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The user needs to perform an action on the data entered in a form, such as submitting a query, or saving or previewing their content.


Single button

[img, TBA]

Multiple buttons

[img, TBA]

The primary goal of Web form design is to get people through a form quickly and painlessly. Where possible, create forms for a single purpose and provide a single button to complete that task.

Sometimes, however, forms will require additional, secondary actions, such as 'preview' as an alternative to 'save'. In such cases, visual distinctions are a useful method for helping people make good choices. The most important distinction is between the the primary submit button and any secondary buttons (the 'primary' submit button is the submit button that is essential to the form, and which fulfills its primary purpose). Therefore, in multi-button forms, the primary form button should be visually emphasized. For consistency, single-button forms should also visually emphasize their submit button.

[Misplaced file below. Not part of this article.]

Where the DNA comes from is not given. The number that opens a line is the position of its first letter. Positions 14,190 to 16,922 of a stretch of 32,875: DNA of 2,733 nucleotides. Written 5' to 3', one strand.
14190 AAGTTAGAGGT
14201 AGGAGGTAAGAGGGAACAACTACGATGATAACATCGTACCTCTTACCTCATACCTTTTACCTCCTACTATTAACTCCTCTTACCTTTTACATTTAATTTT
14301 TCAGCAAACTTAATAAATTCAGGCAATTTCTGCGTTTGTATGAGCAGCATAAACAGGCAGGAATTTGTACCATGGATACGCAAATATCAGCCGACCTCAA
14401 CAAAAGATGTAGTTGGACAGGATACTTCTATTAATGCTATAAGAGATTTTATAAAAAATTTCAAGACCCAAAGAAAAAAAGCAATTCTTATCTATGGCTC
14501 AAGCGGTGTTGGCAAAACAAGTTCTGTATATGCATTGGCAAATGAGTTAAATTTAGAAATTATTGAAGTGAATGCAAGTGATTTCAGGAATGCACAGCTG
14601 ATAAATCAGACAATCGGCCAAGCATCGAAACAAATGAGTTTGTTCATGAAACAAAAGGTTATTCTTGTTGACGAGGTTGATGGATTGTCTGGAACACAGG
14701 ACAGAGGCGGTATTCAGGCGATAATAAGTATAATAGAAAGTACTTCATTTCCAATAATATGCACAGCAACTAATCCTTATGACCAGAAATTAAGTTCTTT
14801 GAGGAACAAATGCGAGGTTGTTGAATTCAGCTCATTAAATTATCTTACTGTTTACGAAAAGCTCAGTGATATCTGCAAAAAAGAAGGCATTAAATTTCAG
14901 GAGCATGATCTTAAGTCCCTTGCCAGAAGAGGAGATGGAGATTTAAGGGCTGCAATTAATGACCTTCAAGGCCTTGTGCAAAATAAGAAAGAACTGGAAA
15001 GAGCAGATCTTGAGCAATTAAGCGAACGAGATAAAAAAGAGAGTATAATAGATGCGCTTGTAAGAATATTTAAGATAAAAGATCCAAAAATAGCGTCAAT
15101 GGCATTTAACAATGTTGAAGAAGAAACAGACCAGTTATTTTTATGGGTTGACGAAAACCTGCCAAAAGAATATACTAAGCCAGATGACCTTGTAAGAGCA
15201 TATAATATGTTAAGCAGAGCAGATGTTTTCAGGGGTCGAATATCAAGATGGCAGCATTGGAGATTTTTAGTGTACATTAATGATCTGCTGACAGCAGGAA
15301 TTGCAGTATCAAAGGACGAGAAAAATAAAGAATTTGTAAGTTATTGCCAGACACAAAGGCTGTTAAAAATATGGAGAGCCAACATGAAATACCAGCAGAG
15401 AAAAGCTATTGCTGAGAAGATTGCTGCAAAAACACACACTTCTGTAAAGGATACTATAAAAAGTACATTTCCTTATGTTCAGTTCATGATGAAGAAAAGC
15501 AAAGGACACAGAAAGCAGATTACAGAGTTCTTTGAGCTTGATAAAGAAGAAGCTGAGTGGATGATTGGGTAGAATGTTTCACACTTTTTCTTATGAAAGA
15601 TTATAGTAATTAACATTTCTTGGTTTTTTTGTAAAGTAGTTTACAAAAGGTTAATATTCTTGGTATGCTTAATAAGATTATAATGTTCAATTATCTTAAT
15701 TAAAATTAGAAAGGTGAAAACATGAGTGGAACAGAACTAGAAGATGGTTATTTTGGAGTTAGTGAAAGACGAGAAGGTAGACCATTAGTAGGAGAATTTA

HowTo: Taming the form buttons

Note: The following tutorial assumes that your are developing your own module and that you have at least a passing familiarity with Drupal's Form API.

Buttons Up and Down

In most cases and environments, form buttons remain the most elegant and practical way for a user to interact quickly with the data that is displayed in a browser window. Drupal's Form API provides three (3) types of buttons: submit, button and image_button.

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